Although set in an exotic late-Ottoman Istanbul, a city of harems, dervishes, veils and fezzes, Ahmet Altan’s Like a Sword Wound nevertheless reads like a familiar and recognizable Western European period classic.
The binary star around which the other protagonists orbit is the beautiful and over-sexed Mehpare Hanım and her first husband, the holy Sheikh Yusuf Efendi, the leader of a prominent tekke, or monastery of dervishes.
Yesterday he’d seen the bride for the first time, and had confirmed with his own eyes the legend about the beauty of Customs Director Tevfik Bey’s seventeen-year-old daughter… Mehpare Hanım had lifted her veil and revealed her face… Sheikh Efendi was frightened; such beauty was not a good omen.
The marriage doesn’t last, and Mehpare soon remarries with Hüseyin Hikmet Bey, the well-to-do and Europeanized son of Reşit Pasha, personal physician and a confidant of Sultan Abdulhamid II, and Mihrişah Sultan, an Ottoman princess related to the Khedive of Egypt, now estranged from Reşit Pasha and living in Paris. Mihrişah is an enviable beauty in her own right, a source of conflict with her daughter-in-law.
While Mehpare is a source of passionate instability, the flame around which numerous moths flutter, the Sheikh is an island of calm, and as such attracts everyone from renegade soldiers to Mihrişah Sultan herself. Neither father Reşit Pasha nor son Hikmet Bey can keep up with their wives’ demands, amorous or otherwise; even menages-à-trois with various French governesses cannot stave off Mehpare Hanım’s sexual ennui indefinitely. Hikmet Bey retreats into (relatively passive, it must be said) revolutionary sympathies.
The novel is at one level a musing on the nature and power of love, attraction and sexuality and the difference between them: its title derives from an entry in Hikmet’s diary: “True love is like a sword wound, and even when the wound heals a deep scar remains.”
But Like a Sword Wound is also a story of imperial and social decay, of the fin-de-siècle Empire mired in the past and unready for the future. The story opens as
The Ottoman Empire went to sleep at the turn of the twentieth century. Because they were using a different calendar, the Ottoman Empire spent a quiet, ordinary night while European capitals celebrated their entry into a new century, though balls were held at a few foreign embassies in Pera and people danced until morning.
Several historical personages, Sultan Abdulhamid II—portrayed as paranoid, corrupt and incompetent—Mustafa Kamal and the “young Turk” Enver Bey among them, make their appearance, as do a a number of actual historical events, such as the Bulgarian anarchist bombings in Salonika (now Thessaloniki), and questions of ethnicity and nationality that still haunt the regions of the erstwhile Ottoman Empire.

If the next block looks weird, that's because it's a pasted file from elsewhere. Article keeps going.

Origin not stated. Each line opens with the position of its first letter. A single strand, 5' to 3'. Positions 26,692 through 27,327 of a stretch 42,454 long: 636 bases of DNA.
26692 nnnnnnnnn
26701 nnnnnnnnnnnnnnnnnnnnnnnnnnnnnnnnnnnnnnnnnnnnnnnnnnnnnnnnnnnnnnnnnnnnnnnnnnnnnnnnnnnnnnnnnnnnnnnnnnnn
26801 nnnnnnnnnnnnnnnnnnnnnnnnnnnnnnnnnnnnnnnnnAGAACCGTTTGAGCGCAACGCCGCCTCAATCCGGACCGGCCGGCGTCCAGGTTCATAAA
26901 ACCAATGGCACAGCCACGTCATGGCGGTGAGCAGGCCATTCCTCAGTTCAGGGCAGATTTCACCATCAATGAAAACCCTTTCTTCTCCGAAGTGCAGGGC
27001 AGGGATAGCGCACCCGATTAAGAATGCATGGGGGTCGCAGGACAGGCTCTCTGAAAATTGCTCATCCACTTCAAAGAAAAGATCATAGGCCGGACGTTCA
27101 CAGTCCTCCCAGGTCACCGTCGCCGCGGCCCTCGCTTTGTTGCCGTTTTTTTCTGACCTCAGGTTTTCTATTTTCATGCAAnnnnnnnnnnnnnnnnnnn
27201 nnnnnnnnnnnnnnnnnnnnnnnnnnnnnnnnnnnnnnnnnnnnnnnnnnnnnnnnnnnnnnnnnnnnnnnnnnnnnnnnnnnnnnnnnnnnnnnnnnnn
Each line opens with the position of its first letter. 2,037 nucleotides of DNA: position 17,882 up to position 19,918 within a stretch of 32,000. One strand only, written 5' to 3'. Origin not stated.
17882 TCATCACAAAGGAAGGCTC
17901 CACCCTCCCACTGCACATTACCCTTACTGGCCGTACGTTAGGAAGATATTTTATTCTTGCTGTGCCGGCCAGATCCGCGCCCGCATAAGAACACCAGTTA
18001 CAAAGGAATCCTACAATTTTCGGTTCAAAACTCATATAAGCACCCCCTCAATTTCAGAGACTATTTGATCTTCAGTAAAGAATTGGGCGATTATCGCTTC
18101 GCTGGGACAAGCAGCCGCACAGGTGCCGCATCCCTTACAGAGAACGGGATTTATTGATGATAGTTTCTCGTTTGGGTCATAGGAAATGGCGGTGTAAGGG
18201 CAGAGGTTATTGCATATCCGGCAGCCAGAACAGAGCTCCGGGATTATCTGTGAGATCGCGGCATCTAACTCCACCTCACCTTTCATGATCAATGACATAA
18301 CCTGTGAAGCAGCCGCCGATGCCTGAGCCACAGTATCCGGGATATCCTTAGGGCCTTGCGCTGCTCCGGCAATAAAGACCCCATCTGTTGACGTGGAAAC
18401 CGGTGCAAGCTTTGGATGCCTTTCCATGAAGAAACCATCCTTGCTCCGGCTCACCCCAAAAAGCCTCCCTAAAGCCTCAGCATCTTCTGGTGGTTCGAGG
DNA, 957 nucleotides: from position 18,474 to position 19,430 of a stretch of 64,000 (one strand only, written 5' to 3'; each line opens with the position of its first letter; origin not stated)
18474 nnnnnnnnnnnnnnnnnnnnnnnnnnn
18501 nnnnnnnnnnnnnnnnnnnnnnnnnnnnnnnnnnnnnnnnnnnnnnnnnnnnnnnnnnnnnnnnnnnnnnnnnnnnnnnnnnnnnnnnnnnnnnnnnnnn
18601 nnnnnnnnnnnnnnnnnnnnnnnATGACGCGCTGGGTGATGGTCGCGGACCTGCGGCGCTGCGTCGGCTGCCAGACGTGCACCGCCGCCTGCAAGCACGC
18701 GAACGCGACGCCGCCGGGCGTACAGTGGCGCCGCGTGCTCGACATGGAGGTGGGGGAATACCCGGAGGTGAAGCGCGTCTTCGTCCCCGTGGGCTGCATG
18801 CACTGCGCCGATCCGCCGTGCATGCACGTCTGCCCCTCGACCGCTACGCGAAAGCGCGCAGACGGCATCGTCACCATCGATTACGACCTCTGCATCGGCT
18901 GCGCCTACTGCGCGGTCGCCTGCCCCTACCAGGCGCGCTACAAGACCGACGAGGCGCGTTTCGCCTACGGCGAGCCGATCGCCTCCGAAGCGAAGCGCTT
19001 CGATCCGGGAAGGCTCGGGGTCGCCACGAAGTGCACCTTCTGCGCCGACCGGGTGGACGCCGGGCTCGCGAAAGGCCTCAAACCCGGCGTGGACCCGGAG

The author, himself a journalist, uses journalistic pacing in his descriptions of events and the febrile atmosphere:
The big roundup began the following morning, and a number of pashas and hundreds of officers were picked up from their homes and brought to Balmumcu barracks; in town, whispers of “they’ve caught the plotters, and some of them will be hanged” began to spread, and the fear that lurked beneath Istanbul like a monster and emerged from time to time began to stalk about like an epidemic. Civilians were arrested as well, those who had been denounced, and everyone was denouncing their enemies as “Fuat Pasha’s loyal followers.”
Readers who would find here a reference to relatively recent events (in which the author himself was caught up and imprisoned) would be mistaken, for the novel was originally published 20 years ago.
The first novel of a four-volume set—about which little only the most general information is available—Like a Sword Wound stands alone, except for curious and in this single volume, somewhat awkward, framing in which the story is nominally told via Osman, a modern character, in communication with relatives from his past. This may prove more significant in later volumes; in this book, it seems a superfluous device, but thankfully hardly intrudes.
The book’s blurb compares it to War and Peace, presumably for its combination of family drama set against a background of political turmoil in what will—once all four volumes are out—be a work of considerable length, but in its evocation of fin de l’empire social and political oppressiveness, it seems to echo other books and authors, while in its wry irony and sarcasm, Osman’s “conversing with the dead”, the almost palpable personality of Istanbul itself, it as if the novel is winking at magic realism.
Brendan Freely and Yelda Türedi’s translation manages to be both fluently colloquial while maintaining a period tone.